FROM Russell Gold
The Crude Business of Moving Oil in America US oil production and energy independence have reached a 28-year high, thanks mainly to fracking in North Dakota. But with no pipelines to move the oil, barrels of crude are now traveling the US on trains – an estimated million barrels a day. Last July, a train carrying barrels of explosive crude oil derailed in Canada. The fiery blast killed 47 people and leveled part of the town. Accidents like this have prompted an outcry over what critics call "bomb trains" and a debate on whether safety regulations are strict enough. We look at the safety issues involved with what critics call "bomb trains."
Monterey Shale Not the 'Mother Lode' of Oil It Was Touted to Be KCRW's signature local public affairs program has expanded to include today's top national and international news, as well as local issues.
Energy and Independence from Kiev to Keystone Ukraine’s Army is on the move with pro-Russian forces still digging in. As the crisis continues to build, there’s the prospect of a “natural gas war” pitting Russia against the European Union and NATO. Energy supplies could be affected worldwide, with the US on the verge of an oil and gas boom that could mean energy independence. Some Democrats are pushing the President to approve the Keystone XL Pipeline. There’s pressure to increase fracking and to export natural gas. But what about renewables, and the environment? Yesterday, Russian President Vladimir Putin called President Obama to discuss the growing crisis in Ukraine. The White House says Putin was urged to ask “all irregular forces to lay down their arms.”
BP Assigns Blame for Spill BP today released its long-awaited report on America’s worst environmental disaster, saying other companies share the blame for the Deepwater-Horizon explosion in the Gulf of Mexico. TransOcean and Halliburton have already responded. Russell Gold is energy reporter for the Wall Street Journal .
BP Well Capped, but Has the Leak Been Stopped? In the Gulf of Mexico, the runaway BP well remained sealed this morning with no oil leaking. But scientists are keeping a close watch on the pressure building in the well. Russell Gold reports on energy for the Wall Street Journal .
One Leak at Gulf Oil Spill Is Sealed Off For the first time since last month's oil rig explosion in the Gulf of Mexico, BP has succeeded in shutting off one of three leaks 5000 feet deep in the water. At the same time, the company says things could get worse. Russell Gold is Energy Reporter for the Wall Street Journal .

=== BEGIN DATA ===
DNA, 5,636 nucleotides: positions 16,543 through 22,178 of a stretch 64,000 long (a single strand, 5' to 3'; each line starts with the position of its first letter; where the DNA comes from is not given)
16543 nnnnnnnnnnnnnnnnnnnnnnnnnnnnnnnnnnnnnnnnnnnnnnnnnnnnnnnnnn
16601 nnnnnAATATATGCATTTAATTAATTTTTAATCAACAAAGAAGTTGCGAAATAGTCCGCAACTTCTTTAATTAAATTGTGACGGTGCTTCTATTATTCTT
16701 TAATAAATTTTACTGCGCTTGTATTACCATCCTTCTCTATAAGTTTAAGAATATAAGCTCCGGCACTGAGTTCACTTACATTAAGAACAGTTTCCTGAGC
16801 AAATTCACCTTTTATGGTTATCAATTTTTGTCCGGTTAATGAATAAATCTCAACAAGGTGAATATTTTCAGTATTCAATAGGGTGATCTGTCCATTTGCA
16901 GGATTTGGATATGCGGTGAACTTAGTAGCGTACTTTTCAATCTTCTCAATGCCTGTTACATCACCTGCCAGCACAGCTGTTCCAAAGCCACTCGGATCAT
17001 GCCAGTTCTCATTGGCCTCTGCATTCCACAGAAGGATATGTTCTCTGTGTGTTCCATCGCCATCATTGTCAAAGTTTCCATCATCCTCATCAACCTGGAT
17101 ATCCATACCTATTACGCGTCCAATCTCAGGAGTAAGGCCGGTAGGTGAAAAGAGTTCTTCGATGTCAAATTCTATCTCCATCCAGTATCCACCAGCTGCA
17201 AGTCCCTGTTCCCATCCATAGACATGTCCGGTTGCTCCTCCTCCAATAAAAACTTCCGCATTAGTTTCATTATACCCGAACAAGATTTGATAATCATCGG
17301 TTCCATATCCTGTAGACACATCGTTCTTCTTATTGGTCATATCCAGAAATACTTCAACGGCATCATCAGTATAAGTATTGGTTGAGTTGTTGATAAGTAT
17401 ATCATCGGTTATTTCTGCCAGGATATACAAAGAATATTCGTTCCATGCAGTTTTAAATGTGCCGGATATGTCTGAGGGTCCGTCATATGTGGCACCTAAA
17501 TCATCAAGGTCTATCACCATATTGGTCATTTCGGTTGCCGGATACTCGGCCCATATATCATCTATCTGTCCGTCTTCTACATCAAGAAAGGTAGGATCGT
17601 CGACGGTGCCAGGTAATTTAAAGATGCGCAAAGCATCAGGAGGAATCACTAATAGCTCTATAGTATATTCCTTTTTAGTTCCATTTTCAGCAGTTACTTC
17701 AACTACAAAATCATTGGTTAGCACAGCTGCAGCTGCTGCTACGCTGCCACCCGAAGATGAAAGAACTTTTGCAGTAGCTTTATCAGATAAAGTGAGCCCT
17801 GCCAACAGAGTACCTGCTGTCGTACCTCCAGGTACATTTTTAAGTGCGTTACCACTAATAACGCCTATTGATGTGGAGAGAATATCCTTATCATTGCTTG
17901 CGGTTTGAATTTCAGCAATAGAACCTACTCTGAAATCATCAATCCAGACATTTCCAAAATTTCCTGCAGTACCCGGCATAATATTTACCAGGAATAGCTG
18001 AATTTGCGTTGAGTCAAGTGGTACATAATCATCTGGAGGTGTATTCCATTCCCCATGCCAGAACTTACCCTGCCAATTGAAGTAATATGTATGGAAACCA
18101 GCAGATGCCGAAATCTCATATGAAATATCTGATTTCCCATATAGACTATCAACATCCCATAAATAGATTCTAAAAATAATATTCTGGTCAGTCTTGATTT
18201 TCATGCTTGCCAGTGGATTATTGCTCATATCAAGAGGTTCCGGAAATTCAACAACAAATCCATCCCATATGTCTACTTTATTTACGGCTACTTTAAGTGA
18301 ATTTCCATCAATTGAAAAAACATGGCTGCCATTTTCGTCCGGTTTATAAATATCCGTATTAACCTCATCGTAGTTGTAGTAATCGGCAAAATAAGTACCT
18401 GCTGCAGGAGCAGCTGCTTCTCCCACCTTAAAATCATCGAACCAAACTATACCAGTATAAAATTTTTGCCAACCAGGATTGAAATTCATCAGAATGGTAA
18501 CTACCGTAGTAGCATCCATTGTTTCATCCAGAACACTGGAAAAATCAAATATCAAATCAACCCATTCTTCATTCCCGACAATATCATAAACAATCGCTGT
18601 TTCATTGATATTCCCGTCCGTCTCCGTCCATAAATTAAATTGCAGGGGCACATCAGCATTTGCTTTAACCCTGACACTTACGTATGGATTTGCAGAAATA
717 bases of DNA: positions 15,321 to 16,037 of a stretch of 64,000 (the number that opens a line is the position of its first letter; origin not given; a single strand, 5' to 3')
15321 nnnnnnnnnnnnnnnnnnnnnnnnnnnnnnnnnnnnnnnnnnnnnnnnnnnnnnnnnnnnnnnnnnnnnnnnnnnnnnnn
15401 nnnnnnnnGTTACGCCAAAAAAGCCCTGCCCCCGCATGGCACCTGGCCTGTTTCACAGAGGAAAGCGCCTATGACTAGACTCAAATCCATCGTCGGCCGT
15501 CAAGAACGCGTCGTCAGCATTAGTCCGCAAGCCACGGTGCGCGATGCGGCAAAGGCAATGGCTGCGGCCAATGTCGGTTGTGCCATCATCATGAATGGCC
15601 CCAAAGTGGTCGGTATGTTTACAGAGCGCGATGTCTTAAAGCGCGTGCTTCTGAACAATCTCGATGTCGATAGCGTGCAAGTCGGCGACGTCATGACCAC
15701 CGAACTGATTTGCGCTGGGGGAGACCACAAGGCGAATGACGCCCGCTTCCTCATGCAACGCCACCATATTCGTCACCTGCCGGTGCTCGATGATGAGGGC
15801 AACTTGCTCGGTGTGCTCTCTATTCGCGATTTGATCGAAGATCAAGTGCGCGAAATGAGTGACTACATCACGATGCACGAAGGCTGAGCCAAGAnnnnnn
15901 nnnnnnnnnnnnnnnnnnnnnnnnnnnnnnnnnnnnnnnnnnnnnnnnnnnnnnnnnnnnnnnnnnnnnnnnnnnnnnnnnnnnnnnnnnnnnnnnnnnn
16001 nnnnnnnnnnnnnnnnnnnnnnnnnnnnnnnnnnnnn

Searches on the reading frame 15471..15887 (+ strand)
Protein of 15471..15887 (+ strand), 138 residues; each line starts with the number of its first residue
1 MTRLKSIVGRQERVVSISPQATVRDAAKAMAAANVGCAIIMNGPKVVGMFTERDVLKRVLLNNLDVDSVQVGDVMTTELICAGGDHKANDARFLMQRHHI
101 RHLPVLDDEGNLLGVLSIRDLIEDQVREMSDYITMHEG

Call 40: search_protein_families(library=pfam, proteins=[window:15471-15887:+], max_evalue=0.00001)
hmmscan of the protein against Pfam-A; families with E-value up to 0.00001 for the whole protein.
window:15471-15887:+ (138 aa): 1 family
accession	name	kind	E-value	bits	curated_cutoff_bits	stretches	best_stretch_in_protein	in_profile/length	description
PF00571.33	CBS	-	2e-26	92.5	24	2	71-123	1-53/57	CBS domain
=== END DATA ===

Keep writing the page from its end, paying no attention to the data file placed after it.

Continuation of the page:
Oil Rig Explosion Pours 1,000 Barrels a Day into the Gulf Last week, a drilling rig sank in the Gulf of Mexico after a deadly explosion and fire. The Coast Guard was initially optimistic about the chance of a leak from the well. Now it turns out that 1000 barrels a day are gushing out of the sea floor. Russell Gold reports for the Wall Street Journal .
Trump's 'America First' goes missing abroad In the Middle East, President Trump is changing some policies of the Obama Administration—and reversing his own campaign attacks on Islam as a religion that "hates us." We hear about his visit to Saudi Arabia and what's at stake for the rest of his foreign excursion.
The longest US war: Will Trump send more troops to Afghanistan? The Trump White House is divided over the Pentagon's request for more troops in Afghanistan—where the US has been fighting for the past 16 years. Is there a formula -- either for "victory" or a political settlement? Is there an end in sight for America's longest war?
Who's to blame for the opioid crisis? Some of the lawyers who took on Big Tobacco are now going after Big Pharma. It’s all about the deadly epidemic of opioid use. Are the drug companies to blame? What about the users? Later, on today’s Talking Point: making sense of Britain’s upset election.
Will the Senate write a healthcare bill in secret? While Democrats and Republicans argue White House relations with Russia, another question is being decided behind closed doors: who gets help buying health insurance and who doesn't? We hear how the pros and cons are being shrouded in secrecy.